“He is an amazing teacher and composer, too,” she says, adding a third teacher of hers is Hamilton composer, conductor and tenor saxophonist Rick Wilkins, who played with the Rob McConnell and The Boss Brass in Toronto for many years.He’s got an Order of Canada, he used to write for CBC, so I’ve had the opportunity to study with a lot of people who I really admire.”

To Sarah, an impactful mentor is someone who’s generous with their time and is genuinely interested in helping you.

“My teachers right now in Montréal, Christine and Christopher, they give me so much extra time with them, and they spend their own time looking over things ahead of time. Most people get paid by the hour to do things, but mentorship is not only about money—it’s about that genuine curiosity and willingness to help out somebody who’s really interested in getting better.”

Finding the right fit is important in a mentorship context and also for a musician in a leadership role, Sarah says.

Trombonist Christopher Smith is another one of Sarah’s mentors.

“As the leader, the person who’s doing the hiring, I need to feel supported by the musicians I’m playing with technically as well. Technical skill is super important – that’s a priority, right? – but it’s nice if you can tick both boxes. When there’s a spirit of creativity, that’s when we’re all on the same page. It feels really good.”

The need to connect with the people she works with is a critical part of the creative process.

“If a person on stage with me is supportive, there’s a kindness that happens, a positivity and an energy that I’m drawn to. I’m looking for somebody who is reliable, who sounds great, who has prepared ahead of time and people who are open-minded to exploring new sounds, willing to explore creatively—and that’s the key consideration. When I started working with Rob, I felt supported musically, and I felt like I was also playing with a really kind person. It was just the perfect combo. He’s the perfect sideman.”


Both originally from St. Catharines, Sarah and Rob decided to move back home – this time to the Fitz – after living in Toronto.

The neighbourhood, they say, reminds them “so much of Toronto—how vibrant the neighbourhood is, how much foot traffic there is, how close it is to downtown, and just the energy of the neighbourhood.”

“I love how individualized each of the houses is. You can just see there’s a lot of personality in this neighbourhood, and I don’t think I would ever want to move away from this community. I feel like it gives me a lot of creative energy to be around here. I love all the big trees—they’re so timeless. It feels like we are surrounded by nature even though we’re really close to downtown. You get the best of both worlds in this neighbourhood. It’s just so spacious.”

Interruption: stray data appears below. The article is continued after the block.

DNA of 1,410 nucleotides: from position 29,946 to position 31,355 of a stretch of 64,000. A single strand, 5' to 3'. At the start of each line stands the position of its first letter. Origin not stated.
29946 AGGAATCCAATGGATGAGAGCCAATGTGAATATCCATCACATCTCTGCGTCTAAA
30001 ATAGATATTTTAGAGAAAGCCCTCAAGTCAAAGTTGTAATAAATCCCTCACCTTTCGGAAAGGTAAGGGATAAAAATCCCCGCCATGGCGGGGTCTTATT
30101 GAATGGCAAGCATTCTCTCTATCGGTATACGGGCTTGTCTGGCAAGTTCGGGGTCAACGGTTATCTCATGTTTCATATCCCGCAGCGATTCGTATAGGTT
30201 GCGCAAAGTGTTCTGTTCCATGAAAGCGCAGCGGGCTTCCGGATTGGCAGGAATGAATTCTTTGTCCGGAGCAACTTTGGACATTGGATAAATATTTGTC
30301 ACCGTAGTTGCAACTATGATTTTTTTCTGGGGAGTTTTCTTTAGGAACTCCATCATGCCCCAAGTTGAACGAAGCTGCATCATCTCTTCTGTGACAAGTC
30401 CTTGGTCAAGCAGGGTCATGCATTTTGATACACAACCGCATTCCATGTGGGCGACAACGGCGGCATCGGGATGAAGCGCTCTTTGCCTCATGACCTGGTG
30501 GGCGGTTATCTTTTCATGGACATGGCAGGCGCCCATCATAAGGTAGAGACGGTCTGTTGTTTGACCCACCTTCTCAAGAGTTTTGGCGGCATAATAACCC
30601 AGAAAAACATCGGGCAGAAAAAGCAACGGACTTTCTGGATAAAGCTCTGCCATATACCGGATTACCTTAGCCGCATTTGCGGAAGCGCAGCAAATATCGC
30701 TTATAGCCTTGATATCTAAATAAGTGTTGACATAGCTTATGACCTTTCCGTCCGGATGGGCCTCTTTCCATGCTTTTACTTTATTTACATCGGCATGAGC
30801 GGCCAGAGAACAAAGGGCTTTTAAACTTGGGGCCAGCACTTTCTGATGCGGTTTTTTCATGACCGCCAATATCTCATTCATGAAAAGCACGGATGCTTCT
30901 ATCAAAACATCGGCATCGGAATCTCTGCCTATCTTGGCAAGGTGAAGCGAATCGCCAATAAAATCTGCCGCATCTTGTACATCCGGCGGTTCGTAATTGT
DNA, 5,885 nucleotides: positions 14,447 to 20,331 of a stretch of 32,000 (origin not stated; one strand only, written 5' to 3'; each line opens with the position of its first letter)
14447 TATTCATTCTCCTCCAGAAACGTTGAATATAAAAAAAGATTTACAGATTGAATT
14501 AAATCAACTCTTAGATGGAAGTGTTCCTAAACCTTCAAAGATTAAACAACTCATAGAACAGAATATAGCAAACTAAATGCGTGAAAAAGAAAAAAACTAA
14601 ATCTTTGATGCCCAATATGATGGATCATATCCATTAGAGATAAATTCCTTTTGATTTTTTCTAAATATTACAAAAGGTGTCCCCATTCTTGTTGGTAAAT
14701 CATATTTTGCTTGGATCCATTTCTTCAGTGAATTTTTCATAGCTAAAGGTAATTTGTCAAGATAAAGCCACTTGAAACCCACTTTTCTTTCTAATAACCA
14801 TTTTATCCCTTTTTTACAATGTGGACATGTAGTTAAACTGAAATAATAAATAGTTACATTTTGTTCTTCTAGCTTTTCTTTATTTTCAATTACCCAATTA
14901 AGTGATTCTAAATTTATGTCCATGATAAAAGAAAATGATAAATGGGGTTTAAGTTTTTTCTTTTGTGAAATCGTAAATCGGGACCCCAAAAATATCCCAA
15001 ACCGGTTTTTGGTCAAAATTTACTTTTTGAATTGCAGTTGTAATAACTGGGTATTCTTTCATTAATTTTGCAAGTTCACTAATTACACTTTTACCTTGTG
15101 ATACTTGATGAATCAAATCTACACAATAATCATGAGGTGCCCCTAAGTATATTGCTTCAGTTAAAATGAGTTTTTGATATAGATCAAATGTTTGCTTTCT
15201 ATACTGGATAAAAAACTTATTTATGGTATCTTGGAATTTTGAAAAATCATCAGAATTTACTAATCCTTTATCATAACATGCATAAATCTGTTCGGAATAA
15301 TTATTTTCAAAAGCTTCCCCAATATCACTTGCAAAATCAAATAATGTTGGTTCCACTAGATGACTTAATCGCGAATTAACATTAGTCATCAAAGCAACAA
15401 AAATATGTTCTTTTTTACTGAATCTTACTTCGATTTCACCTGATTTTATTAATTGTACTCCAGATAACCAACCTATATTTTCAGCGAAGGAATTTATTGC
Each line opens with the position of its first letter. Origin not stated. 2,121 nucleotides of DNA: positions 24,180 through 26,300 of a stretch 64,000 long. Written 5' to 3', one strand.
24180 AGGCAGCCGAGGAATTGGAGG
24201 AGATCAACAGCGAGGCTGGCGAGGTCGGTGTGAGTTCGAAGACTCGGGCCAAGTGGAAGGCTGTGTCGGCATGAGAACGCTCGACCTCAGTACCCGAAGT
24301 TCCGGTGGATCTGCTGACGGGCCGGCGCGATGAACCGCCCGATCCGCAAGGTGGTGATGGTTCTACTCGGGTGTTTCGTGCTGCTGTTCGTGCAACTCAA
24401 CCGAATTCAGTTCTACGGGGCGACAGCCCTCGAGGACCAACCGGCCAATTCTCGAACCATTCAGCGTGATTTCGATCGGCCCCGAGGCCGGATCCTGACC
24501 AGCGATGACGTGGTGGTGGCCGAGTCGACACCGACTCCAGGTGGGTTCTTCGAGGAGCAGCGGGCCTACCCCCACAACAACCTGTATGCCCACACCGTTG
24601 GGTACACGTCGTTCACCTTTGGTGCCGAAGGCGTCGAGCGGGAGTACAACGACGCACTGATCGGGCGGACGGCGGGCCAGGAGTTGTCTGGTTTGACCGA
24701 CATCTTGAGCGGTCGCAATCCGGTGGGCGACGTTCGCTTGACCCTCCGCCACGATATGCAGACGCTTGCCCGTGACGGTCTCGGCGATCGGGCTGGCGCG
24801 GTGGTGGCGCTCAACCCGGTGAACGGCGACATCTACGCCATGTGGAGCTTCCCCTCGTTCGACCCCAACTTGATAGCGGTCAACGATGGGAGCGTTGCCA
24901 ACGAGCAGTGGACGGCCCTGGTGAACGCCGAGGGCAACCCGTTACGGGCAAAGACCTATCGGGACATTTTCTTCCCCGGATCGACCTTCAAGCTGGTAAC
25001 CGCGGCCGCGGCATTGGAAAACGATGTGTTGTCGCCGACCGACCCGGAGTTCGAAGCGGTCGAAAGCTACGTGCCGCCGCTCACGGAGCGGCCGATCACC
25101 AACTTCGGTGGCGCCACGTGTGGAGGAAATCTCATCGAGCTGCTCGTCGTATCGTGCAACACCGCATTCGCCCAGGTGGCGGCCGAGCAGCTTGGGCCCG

Sarah also loves the laneways, their lights and the sound of the wind as it races down the neighbourhood’s many nooks and crannies.

The vibrant Fitz neighbourhood is filled with decades-old trees, crisscrossing laneways and charming homes—plus several schools, countless businesses and – of course – a bunch of creatives.

“They’re so nice ‘cause you see, especially in the pandemic, a lot of kids learning to ride bikes, and you can see their parents are teaching them. It’s so nice to see that rolling by your house all the time.”

Energized from the vibrant neighbourhood, Sarah is able to flourish while living in the Fitz.

“The quality of life is a lot better down here because we’re not in a rat race as much anymore. The financial pressure of not living in Toronto anymore is a huge thing. I feel like I’ve become more balanced. I’d say more time to just take a walk around the block and look up at the sky, be in our backyard and also take a walk downtown, go grab a coffee, support one of the local businesses down there—being able to do that financially here.”

Niagara boasts a significant group of creatives, many of whom live in the Fitz. Sarah enjoys connecting with this community hub right here at home in St. Catharines.

“It’s been nice to dig into the community here and the jazz scene here, too. There’s a really vibrant – small, but vibrant – jazz scene here,” she says, referencing the TD Niagara Jazz Festival and the jazz jam held every Saturday at Cat’s Caboose before the pandemic.

“That’s been going on for decades at various venues for many years. In the Soil Festival, too! How awesome is that to have that?”

Over the years, music has led Sarah down what she calls some “interesting paths.”

I compose quite a bit and write a lot of original music,” she says, adding it creates new opportunities while preventing her and her art from being pigeonholed. “Who I am as an artist is not that cliché jazz singer in a little black dress.

Meet the Fitz Creatives is a profile series highlighting the Fitzgerald neighbourhood’s many creative artists, professionals and thinkers.